She would open her eyes, only to find everyone staring at her, shooting her glances long and sharp as knives.
So, that night, she had gone out in the rain to the edge of the pier, where she had been sure that no one would follow.
Except that, apparently, someone had.
“Does that song have a name?” the voice asked. A woman’s voice, with a honeyed tone, and an earnest curiosity.
“It’s a sailor’s lament,” Gale said, her eyes still closed. As the final, ululating notes of her song faded away, disappearing into the deep, dark night, she felt the music draining away from her body, felt her soul hollowing-out again. “It’s the story of a woman, who lost her heart, but did not die.”
“I have heard many sailor’s laments in my day,” the voice said. “But none quite like that.”
Gale sighed. “This lament is my own,” she said.
She opened her eyes. Looking down at the rippling, rain-mottled surface of the river, she saw the dim, shifting reflection of the woman who stood next to her. The woman’s skin was tan, and her eyes were clear and bright. She wore a simple sheath dress, cut from a rich fabric of the deepest blue, which looked almost black beneath the pall of night.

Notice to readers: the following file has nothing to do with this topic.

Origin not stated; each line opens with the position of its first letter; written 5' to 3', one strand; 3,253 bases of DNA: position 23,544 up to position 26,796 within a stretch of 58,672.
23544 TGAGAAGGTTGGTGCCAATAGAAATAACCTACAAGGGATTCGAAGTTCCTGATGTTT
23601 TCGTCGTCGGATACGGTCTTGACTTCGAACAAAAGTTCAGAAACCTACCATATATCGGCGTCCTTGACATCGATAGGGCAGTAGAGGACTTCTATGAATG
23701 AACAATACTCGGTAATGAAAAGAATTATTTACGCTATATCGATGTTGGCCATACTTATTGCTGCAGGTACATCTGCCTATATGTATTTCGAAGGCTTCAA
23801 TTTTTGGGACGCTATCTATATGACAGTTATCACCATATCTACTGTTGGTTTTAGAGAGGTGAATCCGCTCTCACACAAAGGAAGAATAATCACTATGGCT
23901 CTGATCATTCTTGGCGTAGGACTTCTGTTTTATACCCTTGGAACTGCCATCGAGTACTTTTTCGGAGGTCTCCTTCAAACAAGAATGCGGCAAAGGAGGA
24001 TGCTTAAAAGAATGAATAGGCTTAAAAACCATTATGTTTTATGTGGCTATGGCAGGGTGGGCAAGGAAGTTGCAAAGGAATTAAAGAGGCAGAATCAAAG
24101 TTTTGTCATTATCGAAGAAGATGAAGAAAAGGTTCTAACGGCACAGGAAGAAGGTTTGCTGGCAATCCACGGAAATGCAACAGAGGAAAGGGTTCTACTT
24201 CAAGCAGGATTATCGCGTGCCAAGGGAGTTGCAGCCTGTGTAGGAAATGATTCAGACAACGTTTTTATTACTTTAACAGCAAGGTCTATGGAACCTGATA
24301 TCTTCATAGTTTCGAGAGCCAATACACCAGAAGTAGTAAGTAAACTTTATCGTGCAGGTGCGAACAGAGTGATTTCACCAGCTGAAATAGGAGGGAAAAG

She was, Gale thought, strikingly beautiful. But it was a beauty that carried with it an almost ethereal aura of sadness, which the woman wore like an invisible veil. Somehow, it made her both radiant and haunting at the same time.
“Yours was a song without words,” the woman said.
Gale nodded in acknowledgment.
“Words are the language of the mind,” she said. “Words come from up here.” She tapped a finger against her temple. “Music is the language of the soul,” she said. “Music comes from down here.” Gale moved her finger downward, indicating her heart. “It stirs you from within, it grows and it builds, it turns your whole body into an instrument. A song can say things that words can’t.”
“Now that is very true,” the woman said. “Truer than most would realize.”
Gale didn’t know what to make of the woman, or her comment. So she merely nodded again.
For a moment, silence descended over the pier. The only sound was the patter of rain.